Wednesday, August 17, 2005

Arlington Cemetary in a ditch by the side of a road

The day Cindy Sheehan, mother of soldier killed in Iraq, along with veterans and disabled veterans were made to walk in a ditch by the side of the road to their campsite destination is the day America may have noticed that there is a distinction to be made in the honor of our troops and their families and the dishonor of ficticious talking points. In an inauguration ceremony replete with our military regalia, did this President take his second oath of office to uphold the constitution of the United States of America. So much play on the military allegiance did the President make at his inauguration, yet now in August 2005, in an opportunity to dignify the true nobility of our military troops, their families and veterans, a little band of proud military Americans walked the ditch alongside the road, unable to step foot on the roadway on their way to meet with this same vacationing President. And this little band has been joined by the voices of military families, veterans, and an American public in ever-growing numbers.

A proud semblance of Arlington crosses was set up alongside the ditch, with the names of 1,000 soldiers who have died in Iraq and Afghanistan written upon them. A busload of flag waving Americans came with a cruel message to offer the campers. And when they finished their flurry of flag waving, chanting and struck at the heart of parents who lost their own loved ones in Iraq and Afghanistan, parents who were among us at our campsite, the busload of visitors placed their flags on the crosses. Many from that same busload left with tears and what had been an exercise in mockery became real to them, as they realized those crosses represent real people, some of whose very parents were among the campers. I hope our busload of guests left with a different sense of reality than the empty slogans with which they came. I hope a genuine moment of transformation occurred at our Arlington cemetary in the ditch by the side of the road.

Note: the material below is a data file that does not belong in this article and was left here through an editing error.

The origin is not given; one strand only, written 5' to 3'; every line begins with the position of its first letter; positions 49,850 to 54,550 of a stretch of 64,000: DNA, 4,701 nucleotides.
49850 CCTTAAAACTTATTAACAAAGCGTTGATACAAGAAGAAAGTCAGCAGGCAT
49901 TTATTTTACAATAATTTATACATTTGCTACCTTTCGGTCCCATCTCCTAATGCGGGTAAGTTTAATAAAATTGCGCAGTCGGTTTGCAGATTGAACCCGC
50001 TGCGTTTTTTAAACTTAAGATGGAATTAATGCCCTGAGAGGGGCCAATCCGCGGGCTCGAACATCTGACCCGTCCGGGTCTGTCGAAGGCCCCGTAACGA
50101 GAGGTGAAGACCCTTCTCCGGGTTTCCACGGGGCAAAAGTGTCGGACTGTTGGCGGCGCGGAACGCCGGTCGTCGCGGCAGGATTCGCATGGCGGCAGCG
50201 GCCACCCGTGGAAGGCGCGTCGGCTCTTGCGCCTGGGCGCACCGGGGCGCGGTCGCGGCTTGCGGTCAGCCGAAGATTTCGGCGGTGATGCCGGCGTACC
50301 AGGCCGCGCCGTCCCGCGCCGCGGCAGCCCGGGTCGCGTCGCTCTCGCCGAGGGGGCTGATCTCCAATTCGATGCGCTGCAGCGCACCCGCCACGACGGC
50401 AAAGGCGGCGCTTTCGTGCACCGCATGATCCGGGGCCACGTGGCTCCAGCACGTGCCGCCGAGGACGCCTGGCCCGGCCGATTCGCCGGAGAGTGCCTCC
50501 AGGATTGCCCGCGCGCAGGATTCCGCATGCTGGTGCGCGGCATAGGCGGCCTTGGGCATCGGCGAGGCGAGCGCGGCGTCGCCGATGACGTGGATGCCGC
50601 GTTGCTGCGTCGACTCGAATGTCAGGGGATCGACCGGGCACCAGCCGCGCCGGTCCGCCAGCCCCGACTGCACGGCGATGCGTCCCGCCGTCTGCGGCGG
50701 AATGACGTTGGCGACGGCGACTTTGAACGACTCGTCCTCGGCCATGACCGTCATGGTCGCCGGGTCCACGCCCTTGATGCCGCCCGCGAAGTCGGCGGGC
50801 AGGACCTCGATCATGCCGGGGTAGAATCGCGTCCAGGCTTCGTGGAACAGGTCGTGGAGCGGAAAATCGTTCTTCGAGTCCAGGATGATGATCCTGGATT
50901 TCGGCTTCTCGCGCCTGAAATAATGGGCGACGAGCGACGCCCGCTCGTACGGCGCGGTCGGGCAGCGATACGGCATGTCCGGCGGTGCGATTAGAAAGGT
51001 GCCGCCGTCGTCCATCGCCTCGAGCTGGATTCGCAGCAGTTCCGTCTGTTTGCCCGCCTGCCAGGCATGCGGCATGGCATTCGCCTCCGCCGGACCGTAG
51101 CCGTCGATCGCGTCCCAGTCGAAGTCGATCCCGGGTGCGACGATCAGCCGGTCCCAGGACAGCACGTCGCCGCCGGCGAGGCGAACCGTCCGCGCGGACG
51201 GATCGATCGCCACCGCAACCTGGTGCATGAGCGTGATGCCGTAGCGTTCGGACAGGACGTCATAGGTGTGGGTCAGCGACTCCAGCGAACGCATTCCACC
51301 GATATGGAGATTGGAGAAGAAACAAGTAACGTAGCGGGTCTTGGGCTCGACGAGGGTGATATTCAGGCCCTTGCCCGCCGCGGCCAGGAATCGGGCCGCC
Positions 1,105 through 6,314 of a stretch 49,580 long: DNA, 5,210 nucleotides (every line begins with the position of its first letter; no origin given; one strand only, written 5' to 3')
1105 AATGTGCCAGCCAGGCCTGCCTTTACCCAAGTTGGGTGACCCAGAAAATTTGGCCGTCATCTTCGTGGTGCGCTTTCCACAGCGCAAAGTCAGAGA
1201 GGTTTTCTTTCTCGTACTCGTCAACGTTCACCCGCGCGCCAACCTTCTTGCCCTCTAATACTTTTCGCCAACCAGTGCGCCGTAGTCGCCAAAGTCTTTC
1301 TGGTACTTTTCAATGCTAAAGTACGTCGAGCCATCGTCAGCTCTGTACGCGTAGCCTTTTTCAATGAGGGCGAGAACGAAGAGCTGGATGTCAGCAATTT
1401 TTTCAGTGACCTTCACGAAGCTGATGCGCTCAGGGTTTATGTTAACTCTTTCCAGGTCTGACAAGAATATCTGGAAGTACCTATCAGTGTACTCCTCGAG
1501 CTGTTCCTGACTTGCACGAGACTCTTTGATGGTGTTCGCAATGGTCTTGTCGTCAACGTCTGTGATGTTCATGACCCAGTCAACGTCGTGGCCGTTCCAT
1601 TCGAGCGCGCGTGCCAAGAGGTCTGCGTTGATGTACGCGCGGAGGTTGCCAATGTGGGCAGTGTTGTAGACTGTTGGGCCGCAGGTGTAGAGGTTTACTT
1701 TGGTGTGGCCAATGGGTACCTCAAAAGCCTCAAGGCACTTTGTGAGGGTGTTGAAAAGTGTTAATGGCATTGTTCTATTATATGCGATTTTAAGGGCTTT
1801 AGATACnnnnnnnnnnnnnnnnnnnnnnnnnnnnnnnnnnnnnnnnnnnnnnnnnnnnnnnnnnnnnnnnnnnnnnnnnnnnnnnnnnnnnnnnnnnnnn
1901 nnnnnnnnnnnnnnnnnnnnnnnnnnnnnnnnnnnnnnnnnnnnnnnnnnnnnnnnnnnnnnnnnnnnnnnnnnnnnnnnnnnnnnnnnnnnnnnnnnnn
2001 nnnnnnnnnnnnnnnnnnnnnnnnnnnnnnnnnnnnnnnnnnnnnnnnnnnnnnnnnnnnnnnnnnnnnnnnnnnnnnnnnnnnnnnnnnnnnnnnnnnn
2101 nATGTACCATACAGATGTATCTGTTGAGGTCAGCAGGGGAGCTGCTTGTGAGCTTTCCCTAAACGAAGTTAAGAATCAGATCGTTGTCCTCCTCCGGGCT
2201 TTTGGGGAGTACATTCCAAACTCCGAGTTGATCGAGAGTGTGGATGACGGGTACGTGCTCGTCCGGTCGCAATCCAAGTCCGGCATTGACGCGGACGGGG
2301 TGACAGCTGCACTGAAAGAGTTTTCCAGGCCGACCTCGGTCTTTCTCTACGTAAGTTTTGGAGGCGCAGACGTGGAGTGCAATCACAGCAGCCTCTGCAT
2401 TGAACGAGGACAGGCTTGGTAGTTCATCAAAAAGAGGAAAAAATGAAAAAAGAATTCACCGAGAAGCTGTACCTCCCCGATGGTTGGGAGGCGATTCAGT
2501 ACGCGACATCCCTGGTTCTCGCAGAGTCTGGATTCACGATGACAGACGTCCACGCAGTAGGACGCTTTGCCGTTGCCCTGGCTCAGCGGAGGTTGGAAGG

Days later, the very day I left Camp Casey, in the night, one singular person took it upon himself to mow down the crosses of our Arlington cemetary in the ditch, as if it wasn't enough the symbology of 1,000 crosses in a ditch has to have struck a chord in the heart of Americans. Perhaps that one person can come to symbolize that the honor and dignity of our troops, their families, their sacrifices never did belong in a ditch by the side of the road a few miles down the street from our vacationing President. The symbology of our ditchside encampment, and our ditchside Arlington speaks volumes. I don't think America will leave our troops ditched as the swell of support grows hourly for Cindy Sheehan's vigil and I pray fervently that this President will come to have an appreciation for the symbology of the roadside ditch and do the honorable thing. If America is to ever save face in this fiasco of Iraq, may the cemetary in the ditch reflect how low we can fall and may the days ahead help us all to find our way back to honor, dignity and integrity. This is my prayer...... let your light so shine...

Lietta Ruger, military family who slept in a tent in a ditch by the side of the road in support of the message Cindy Sheehan has put forth


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